Roast Boned Chicken with Liver and Sausage Stuffing

Pollo Ripieno al Vermut

Italian cooking has fewer dishes requiring elaborate preparation than some other cuisines, but it has a few and this is one of them. The only part that demands patience is the boning of the chicken. Keep the inch-by-inch directions by you as you work, and you will find it quite straightforward.

Making the remarkable stuffing is extremely simple: You do little more than assemble and mix the components. Do not consider omitting the liver. It transforms the taste of the chicken into one closer to that of a game bird. Avoid sausages bearing a heavy load of herbs and spices; their only ingredients, aside from the pork, should be salt and black pepper. The vermouth contributes a penetrating herbal quality to the mix of flavors; the dark rum provides the finish, redolent of caramel.


  • A 3½-pound chicken
  • 1 cup crumb—the soft, crustless part of bread—cut into 1-inch pieces
  • cup milk
  • ½ pound calf’s liver
  • 6 ounces mild sausage (see headnote) or pancetta or ground pork with fat content
  • 2 tablespoons chopped Italian flat-leaf parsley
  • 1 teaspoon chopped sage
  • ½ teaspoon very finely chopped garlic
  • The grated peel of 1 small lemon or ½ large one
  • Salt
  • Black pepper ground fresh
  • tablespoons extra virgin olive oil
  • 1 tablespoon rosemary leaves, chopped fine
  • ½ cup dry white vermouth
  • 8 to 10 bay leaves
  • 2 tablespoons dark rum

Needle and white thread

A broad pastry brush



Boning the Chicken

  1. You will need a very sharp knife with a short blade. Place the chicken with the breast down, facing the work counter, and make a single, straight cut from the neck all the way down to the tail, probing deeply enough to reach the backbone.
  2. Do one whole side of the bird at a time. Begin at the neck, detaching the flesh from the bones by prying it loose with your fingers and, where necessary, cutting it from the bone with the knife. Always angle the blade’s cutting edge toward the bone and away from the skin. Continue thus as you work your way down the chicken’s back.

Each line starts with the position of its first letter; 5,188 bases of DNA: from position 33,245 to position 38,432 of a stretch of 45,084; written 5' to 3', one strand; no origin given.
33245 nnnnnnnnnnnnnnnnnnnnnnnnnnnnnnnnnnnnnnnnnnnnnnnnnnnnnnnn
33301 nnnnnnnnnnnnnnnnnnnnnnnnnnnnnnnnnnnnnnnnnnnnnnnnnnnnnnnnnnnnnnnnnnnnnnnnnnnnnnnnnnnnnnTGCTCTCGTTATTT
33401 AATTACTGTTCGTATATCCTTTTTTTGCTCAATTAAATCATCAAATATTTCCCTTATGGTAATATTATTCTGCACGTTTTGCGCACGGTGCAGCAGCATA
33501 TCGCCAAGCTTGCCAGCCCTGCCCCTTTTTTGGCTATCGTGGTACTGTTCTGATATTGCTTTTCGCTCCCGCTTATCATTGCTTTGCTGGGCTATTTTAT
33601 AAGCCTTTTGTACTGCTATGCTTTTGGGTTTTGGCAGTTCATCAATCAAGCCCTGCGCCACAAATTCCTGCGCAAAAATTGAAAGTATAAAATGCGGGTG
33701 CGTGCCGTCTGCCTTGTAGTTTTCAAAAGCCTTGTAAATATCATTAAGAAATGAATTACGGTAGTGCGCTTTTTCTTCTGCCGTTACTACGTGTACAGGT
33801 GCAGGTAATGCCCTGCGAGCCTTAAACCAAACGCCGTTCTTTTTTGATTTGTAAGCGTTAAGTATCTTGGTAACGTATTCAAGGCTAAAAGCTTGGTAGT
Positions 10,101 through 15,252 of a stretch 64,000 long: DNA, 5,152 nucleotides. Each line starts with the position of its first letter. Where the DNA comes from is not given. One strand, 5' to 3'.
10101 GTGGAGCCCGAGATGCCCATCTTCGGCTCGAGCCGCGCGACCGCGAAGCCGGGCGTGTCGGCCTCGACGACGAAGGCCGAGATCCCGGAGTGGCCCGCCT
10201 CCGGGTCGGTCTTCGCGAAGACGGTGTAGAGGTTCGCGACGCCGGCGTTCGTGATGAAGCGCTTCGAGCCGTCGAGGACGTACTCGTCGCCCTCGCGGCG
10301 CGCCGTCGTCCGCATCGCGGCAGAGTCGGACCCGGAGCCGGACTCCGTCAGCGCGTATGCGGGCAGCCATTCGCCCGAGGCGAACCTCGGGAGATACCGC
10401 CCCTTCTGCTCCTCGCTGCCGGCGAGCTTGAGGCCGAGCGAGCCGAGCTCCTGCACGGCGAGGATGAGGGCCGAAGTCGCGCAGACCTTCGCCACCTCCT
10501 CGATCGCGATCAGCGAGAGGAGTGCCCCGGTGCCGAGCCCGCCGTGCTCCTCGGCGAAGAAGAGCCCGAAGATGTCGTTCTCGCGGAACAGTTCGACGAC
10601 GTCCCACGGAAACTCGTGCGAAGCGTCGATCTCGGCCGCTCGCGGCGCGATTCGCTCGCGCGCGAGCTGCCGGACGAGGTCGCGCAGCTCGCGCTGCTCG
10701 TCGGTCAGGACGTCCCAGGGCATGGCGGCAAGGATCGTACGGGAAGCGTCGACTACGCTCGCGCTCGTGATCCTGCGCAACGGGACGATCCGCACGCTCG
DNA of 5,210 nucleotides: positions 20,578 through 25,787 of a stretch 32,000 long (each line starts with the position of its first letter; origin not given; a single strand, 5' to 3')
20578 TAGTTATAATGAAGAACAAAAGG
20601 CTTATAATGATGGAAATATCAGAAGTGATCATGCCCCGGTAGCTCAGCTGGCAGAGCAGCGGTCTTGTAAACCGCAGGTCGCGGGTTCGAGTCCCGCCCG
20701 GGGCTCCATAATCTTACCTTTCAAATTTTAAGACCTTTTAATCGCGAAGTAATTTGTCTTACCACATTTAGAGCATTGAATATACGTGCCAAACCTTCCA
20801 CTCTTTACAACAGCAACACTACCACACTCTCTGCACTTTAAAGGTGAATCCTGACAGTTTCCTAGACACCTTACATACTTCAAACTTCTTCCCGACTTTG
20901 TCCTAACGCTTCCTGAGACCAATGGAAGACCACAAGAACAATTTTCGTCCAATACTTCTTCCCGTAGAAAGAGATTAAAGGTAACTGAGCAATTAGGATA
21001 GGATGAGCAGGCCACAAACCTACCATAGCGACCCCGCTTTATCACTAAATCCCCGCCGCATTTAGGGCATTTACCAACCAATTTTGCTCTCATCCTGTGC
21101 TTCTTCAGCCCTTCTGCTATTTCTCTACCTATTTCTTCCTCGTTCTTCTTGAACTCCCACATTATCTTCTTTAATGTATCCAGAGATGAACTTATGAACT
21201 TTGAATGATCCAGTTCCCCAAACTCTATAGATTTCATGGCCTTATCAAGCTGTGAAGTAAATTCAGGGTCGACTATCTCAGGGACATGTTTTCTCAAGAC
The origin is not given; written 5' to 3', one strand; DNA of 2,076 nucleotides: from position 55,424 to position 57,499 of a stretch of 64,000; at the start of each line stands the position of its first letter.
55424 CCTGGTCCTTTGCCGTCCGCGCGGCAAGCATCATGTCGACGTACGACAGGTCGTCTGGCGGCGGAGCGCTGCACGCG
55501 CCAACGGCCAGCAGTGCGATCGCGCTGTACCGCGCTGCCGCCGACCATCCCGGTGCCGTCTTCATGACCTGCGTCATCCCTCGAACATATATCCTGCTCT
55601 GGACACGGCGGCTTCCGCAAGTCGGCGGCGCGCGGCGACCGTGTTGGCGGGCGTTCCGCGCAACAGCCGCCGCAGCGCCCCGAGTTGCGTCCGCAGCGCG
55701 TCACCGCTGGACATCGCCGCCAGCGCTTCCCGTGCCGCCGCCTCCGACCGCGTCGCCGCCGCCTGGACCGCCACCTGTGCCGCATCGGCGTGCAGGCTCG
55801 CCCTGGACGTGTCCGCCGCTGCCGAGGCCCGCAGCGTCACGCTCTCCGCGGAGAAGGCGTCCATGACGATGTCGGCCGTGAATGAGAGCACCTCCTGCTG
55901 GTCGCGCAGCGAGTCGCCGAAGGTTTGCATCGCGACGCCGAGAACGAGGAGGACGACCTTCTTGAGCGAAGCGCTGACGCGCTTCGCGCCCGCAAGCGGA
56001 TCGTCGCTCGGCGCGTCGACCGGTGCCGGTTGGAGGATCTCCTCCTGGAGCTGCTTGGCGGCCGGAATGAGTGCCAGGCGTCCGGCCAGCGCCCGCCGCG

3. When you have passed the midway point and are approaching the small of the back, you will find a small saucer-shaped bone filled with meat. Pull the meat away with your fingers, cutting it loose with the knife when necessary. Further on you will come to the hip joint. Use your fingers to loosen as much of the meat around it as you can, then sever the joint from the carcass with poultry shears. With one hand, hold the end of the chickens leg, and with the other, pull the meat away from the hipbone. When you come to long white filaments—the tendons—sever them at the bone with your knife.
  4. The next joint you must deal with is the one connecting the hipbone to the drumstick. Hold the hipbone in one hand and the drumstick in the other, and snap off the hipbone at the joint. You can now remove the hipbone completely, using your knife to scrape it loose from any meat still attached to it. Whenever the knife is your hand, always think about the skin, taking care not to tear it or pierce it.
  5. Next, you must remove the drumstick bone. Start at the thick, fleshy end and loosen the meat from the bone, pulling it away with your fingers when it will give, detaching it with the knife when necessary. Sever the tendons at the bone, leaving them attached to the flesh. Work your way gently to the knobby end of the drumstick, taking care not to split the skin. As you continue to pull the meat away from the bone, you will find this part of the chicken turning itself inside out like a glove. When you are about ½ inch away from the drumstick’s knob, make a circular cut, cutting skin, meat, and tendons clear through to the bone. Grasp the bone by its knob and push it back through the leg until it slips out at the other end.
  6. Return to the upper part of the back. Pulling with your fingers and scraping against the bone with the knife, free the flesh from the rib cage, moving toward the breastbone. When you reach the breastbone, leave the skin attached to the bone’s crest for the time being.